Back in 2000, I took a 10-day silent meditation course to learn a type of meditation called Vipassana. This technique teaches the art of “seeing things as they really are.” The goal of this process is to lead you to have direct experience of the true connection between mind and body because it is through this direct experience that you ultimately liberate the mind from its mental impurities.
I looked at the daily schedule (which I swear had breaks for shuffleboard), signed up and went to the course. As you probably guessed by now, I was not paying too much attention. I had truly just glazed over the daily schedule and completely ignored the Code of Discipline. I was on a mission and these things were insignificant. Right.
Turns out, these courses are held in what they call Noble Silence: no reading, no writing, no talking, no physical contact, no phones, no computers, no TV, no email. Nothing. Just you, yourself and you for 10 days.
This was the schedule: we got up at 4:00 am and meditated in one-hour to one-and-a-half hour sessions from 4:30 until 9:00 in the evening. With breaks for meals and instructions. So I dove in and spent 10 days in silence, watching people’s shoes and paying more attention to my nose than I had even done before.
It was absolutely excruciating.
So of course, I had to do it again.
In the last 22 years, I’ve done almost one retreat per year. At one point, I even stayed at a center and did one course after the other for several months. As I spent more time there, I developed a routine where after lunch, I would sit on my bed for 15 minutes and then go take a walk around the walking loop.
It was on one of these walks in 2018, that this thought came into my mind: “Lisa, you don’t have to do things if you don’t want to. You are allowed to actively choose to do things in life that you like.”
This sounds so basic it’s almost embarrassing to write, but it was a revelation for me. A real a-ha moment. It stopped me in my tracks. I stood still and just mulled it over: I had so often just gone along with what was handed to me, done things out of obligation, taken on other people’s goals and tried to meet their expectations. What I wanted didn’t even enter the picture.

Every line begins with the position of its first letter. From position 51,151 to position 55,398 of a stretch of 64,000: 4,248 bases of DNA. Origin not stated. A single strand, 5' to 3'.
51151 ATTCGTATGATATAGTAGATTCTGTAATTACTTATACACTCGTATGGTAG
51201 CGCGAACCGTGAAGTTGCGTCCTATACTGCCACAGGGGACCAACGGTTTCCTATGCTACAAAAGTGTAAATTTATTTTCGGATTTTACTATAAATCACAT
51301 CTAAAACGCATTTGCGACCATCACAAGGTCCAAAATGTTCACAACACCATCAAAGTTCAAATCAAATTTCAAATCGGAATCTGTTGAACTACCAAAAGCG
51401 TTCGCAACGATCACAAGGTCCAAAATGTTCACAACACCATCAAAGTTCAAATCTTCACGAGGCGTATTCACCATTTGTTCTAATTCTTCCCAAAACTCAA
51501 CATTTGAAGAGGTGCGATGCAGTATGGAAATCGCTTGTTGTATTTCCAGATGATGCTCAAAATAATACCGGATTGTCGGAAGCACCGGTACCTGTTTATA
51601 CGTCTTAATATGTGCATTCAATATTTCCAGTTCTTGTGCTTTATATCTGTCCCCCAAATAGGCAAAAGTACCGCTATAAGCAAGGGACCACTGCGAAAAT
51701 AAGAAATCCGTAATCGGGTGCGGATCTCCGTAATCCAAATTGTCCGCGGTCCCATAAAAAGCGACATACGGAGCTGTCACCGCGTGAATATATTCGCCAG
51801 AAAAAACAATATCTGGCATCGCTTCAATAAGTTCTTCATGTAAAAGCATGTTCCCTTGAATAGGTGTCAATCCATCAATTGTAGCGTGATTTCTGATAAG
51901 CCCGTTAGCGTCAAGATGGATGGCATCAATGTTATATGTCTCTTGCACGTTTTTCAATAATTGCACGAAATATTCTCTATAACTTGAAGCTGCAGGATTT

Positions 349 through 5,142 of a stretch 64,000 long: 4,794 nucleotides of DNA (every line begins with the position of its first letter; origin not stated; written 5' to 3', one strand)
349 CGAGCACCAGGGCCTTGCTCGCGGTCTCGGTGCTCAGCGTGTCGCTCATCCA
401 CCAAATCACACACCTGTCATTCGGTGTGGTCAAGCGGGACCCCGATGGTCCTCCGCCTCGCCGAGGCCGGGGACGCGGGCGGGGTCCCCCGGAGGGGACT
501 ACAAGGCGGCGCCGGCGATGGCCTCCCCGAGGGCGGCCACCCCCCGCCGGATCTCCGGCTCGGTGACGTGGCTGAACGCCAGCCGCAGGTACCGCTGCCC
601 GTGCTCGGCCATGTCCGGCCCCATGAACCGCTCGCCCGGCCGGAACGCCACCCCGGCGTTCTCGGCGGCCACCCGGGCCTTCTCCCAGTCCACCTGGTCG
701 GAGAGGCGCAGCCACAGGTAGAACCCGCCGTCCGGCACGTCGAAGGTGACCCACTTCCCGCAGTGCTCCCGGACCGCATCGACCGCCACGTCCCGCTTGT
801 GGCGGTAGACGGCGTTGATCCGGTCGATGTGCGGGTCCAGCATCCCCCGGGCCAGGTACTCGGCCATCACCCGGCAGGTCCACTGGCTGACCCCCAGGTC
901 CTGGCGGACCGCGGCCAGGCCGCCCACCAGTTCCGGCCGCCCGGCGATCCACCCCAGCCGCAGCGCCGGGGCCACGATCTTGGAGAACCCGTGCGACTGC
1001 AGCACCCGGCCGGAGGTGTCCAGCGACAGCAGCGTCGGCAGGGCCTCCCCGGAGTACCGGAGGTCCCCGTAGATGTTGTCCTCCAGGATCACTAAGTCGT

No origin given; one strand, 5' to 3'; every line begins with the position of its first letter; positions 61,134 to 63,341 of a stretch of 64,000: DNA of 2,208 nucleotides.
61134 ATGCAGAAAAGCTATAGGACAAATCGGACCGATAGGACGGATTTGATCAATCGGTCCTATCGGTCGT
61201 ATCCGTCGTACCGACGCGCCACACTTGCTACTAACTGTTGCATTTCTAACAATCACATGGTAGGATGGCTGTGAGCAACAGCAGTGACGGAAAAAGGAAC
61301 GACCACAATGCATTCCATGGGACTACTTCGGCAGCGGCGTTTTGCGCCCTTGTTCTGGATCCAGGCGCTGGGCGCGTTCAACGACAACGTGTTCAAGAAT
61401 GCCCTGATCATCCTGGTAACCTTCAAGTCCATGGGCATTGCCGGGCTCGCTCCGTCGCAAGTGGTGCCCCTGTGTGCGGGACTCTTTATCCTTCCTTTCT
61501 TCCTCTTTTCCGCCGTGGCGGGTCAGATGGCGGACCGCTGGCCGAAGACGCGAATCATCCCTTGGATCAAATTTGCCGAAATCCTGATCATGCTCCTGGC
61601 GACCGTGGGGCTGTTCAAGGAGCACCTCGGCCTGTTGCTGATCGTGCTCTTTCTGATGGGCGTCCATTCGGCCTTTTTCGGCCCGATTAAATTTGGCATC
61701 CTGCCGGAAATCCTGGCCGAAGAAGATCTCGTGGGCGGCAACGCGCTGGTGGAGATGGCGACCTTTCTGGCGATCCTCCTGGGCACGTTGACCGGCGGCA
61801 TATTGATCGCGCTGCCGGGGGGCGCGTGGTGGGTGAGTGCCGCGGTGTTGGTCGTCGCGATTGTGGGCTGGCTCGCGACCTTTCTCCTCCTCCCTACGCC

Although I had clearly learned this as a child, here I stood now, decades later, witnessing what I was still doing to myself. And it had taken me 18 years of meditation and stillness to figure it out.
At first, all I could think was: What a slow learner. 18 years to get to a philosophy that most people have by default. But, as I recovered from my own chagrin, questions popped up: Was I really allowed to actively, consciously choose to do things I enjoyed? At all times? Could I actually, if I allowed myself to think this boldly, always choose joy? I’ve come to understand that the answer for me and for all of us is “Yes.”
Joy does not come from an external situation. Joy is an inner state. And we all have access to it at all times. Our inner state is the only thing we truly have control of. So, we can choose to remain in this state, no matter what happens around us. But it takes practice. A lot of practice.
The problem is we forget that we can bring ourselves here and that we’re allowed to stay here. We’ve been taught to give others joy, to do things for others, to sacrifice ourselves for others, but then we watch them not accept the joy we’re trying to share. And we blame them for not understanding.
If we really want to bring peace and joy to the world, if we want to be the change, we have to manage our own inner state. To share peace, you must be at peace. To share joy, you must be in joy. We cannot share peace and joy from a state of resentment and judgment.
You who are reading this — you already know this. You have already had this experience. Think back to a time in your life when you felt true joy. Not just excitement or giddiness or fun, but a true sense of joy and calm. Maybe it was at the birth of a child, or while listening to beautiful music or just in the simple beauty of a summer’s day. Everyone has had the experience of joy at least once in their lives.
And, if you reconnect with that time for just a moment, you will recognize this: At the time that you felt true joy, there is no one and nothing in this world you wanted to harm. Not for any reason.
These two things cannot co-exist. You cannot be in true joy and want to hurt anyone. No matter their politics or their beliefs or their actions. You may try to rectify and heal the situation, but it is done without blame or accusations. True joy transcends all of this.
It’s when we take ourselves out of joy that we want to control others. Make yourself and your joy your first and main priority, and you will change the space that you are in just by who you are. You will change those around you because you don’t ask them to be who they are not.
So this is my wish for you in this holiday season:
May you all reconnect with that spirit of true inner joy. May you be the force that remains calm in the center of a storm. May you be the giver of compassion and acceptance. And may you do this for yourself first. For that is how you reach the world.
*Originally printed December 15, 2022, in the Redding Sentinel, Redding, CT.